Museum of Sketches
Over 700 sketches, models and drawings of sculptures by 350 Italian and foreign artists. The exhibits are preparatory works that provide an insight into the idea behind the final works and are themselves true works of art. The museum also offers many activities for children with educational workshops where they can create works and feel like little artists.
Built in 1324 by Castruccio Castracani to reinforce the city's defence system, the Rocchetta Arrighina initially also had a moat with a drawbridge and acted as the low point of a defensive stronghold culminating with the Rocca di Sala. It was destroyed by the Florentines in 1484 and rebuilt a few years later; the last alterations date back to the 19th century when all military functions had been abandoned.
Rocca di Sala
Also known as the Rocca Ghibellina, the Rocca di Sala in Pietrasanta is a fortified complex that dominates Piazza Duomo and the buildings overlooking it from above. To reach it, one follows a short path - comfortable even for small children, even if it is uphill - that leads in a few minutes to a breathtaking view.
WHAT TO SEE AROUND PIETRASANTA:
Here is a detailed list of the most beautiful villages in Versilia, while below is our selection of the unmissable ones.
Forte dei Marmi
Elegant, marine, hilly and also mountainous. Forte dei Marmi is a place to relax amidst the beach and pine forests, but also a place for wonderful aperitifs, dreamy dinners and frenzied shopping. A mosaic of not-to-be-missed experiences and long kilometres of fine beach to experience relaxation and fun in the most exclusive centre of Versilia.
This ancient and charming village is located in the municipality of Pietrasanta, close to the historic town centre. The name Valdicastello Carducci seemed to refer to the Castle of Monteggiori, but a document from the 19th century showed that this area was called 'Valle dei Castelli' well before fortifications were built in Monteggiori by Castruccio Castracani in 1320. Carducci was added in honour of the poet Giosuè Carducci, who was born here in July 1835. Places to visit include the Parish Church of Santa Maria Assunta and San Giuseppe, the Church of Santa Maria, the Monument to the Fallen of the Great War and Giosuè Carducci's Birthplace.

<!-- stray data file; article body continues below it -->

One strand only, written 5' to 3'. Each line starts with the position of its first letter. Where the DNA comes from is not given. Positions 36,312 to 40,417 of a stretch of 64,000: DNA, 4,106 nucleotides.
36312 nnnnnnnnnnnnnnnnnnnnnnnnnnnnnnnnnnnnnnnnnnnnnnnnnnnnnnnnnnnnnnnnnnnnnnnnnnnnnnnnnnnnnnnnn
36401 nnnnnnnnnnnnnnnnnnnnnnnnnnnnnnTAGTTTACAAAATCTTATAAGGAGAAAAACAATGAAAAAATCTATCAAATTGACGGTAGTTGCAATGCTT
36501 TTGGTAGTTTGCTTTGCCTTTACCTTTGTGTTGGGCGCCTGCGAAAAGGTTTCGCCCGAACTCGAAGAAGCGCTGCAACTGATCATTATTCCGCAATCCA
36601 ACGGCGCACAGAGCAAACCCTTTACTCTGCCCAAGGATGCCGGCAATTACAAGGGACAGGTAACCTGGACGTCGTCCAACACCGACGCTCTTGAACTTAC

Marina di Pietrasanta
One of the most elegant resorts in the whole of Versilia for a holiday of relaxation, sea, beach and aperitifs to experience the Versilian nightlife at its best. Don't miss the La Versiliana park, an endless green area with paths, undergrowth and trees including pines, oaks and holm oaks. In summer, it hosts the Versiliana Festival with shows and concerts not to be missed.
DOVE MANGIARE A PIETRASANTA:
In addition to the best restaurants in Pietrasanta, here you will also find a short guide to the best seaside restaurants in Versilia and the best on the entire coast.
Filippo - Ristorante a Pietrasanta
Via Padre Eugenio Barsanti
ph. +39 0584 70010
Filippo Ristorante in Pietrasanta offers traditional cuisine enriched with modern and lively dishes. From the famous roast beef to meatballs via the mouth-watering tortelli alla lucchese and the catch of the day, Filippo is a must-visit address for lovers of good taste and elegant, refined design.
Via del Marzocco, 19
ph. +39 0584 300 272
Timeless elegance, discreet and unabashed. At Giacomo's in Pietrasanta, the whole Giacomo style is re-proposed, and in a refined and refined environment you can enjoy fresh fish of the day. Each dish is impeccably cooked to enhance the quality of the ingredients. If the menu is tempting, it is also interesting to be captivated by the off-menu, with a large selection of carpaccio and tartare accompanied by a wine chosen ad hoc with the sommelier.
Pinocchio a Pietrasanta
Vicolo S. Biagio, 5
ph. +39 0584 70510
A cuisine rich in the typical flavours of the region, to be savoured in a welcoming and friendly setting. At the table you will find Tuscan classics such as pappa al pomodoro, but also the delicious spaghetti alla viareggina and the fish that arrives directly from the Tyrrhenian Sea.
HOW TO GET TO PIETRASANTA FROM FLORENCE:
From Florence: take the Firenze-Mare A11 motorway to Lucca and then take the A12 motorway and exit at Versilia: then follow the signs for Pietrasanta.
For parking, the nearest car parks are those in piazza Statuto (closest to the centre), piazza Matteotti and piazzale Stazione (free of charge although further away from the centre).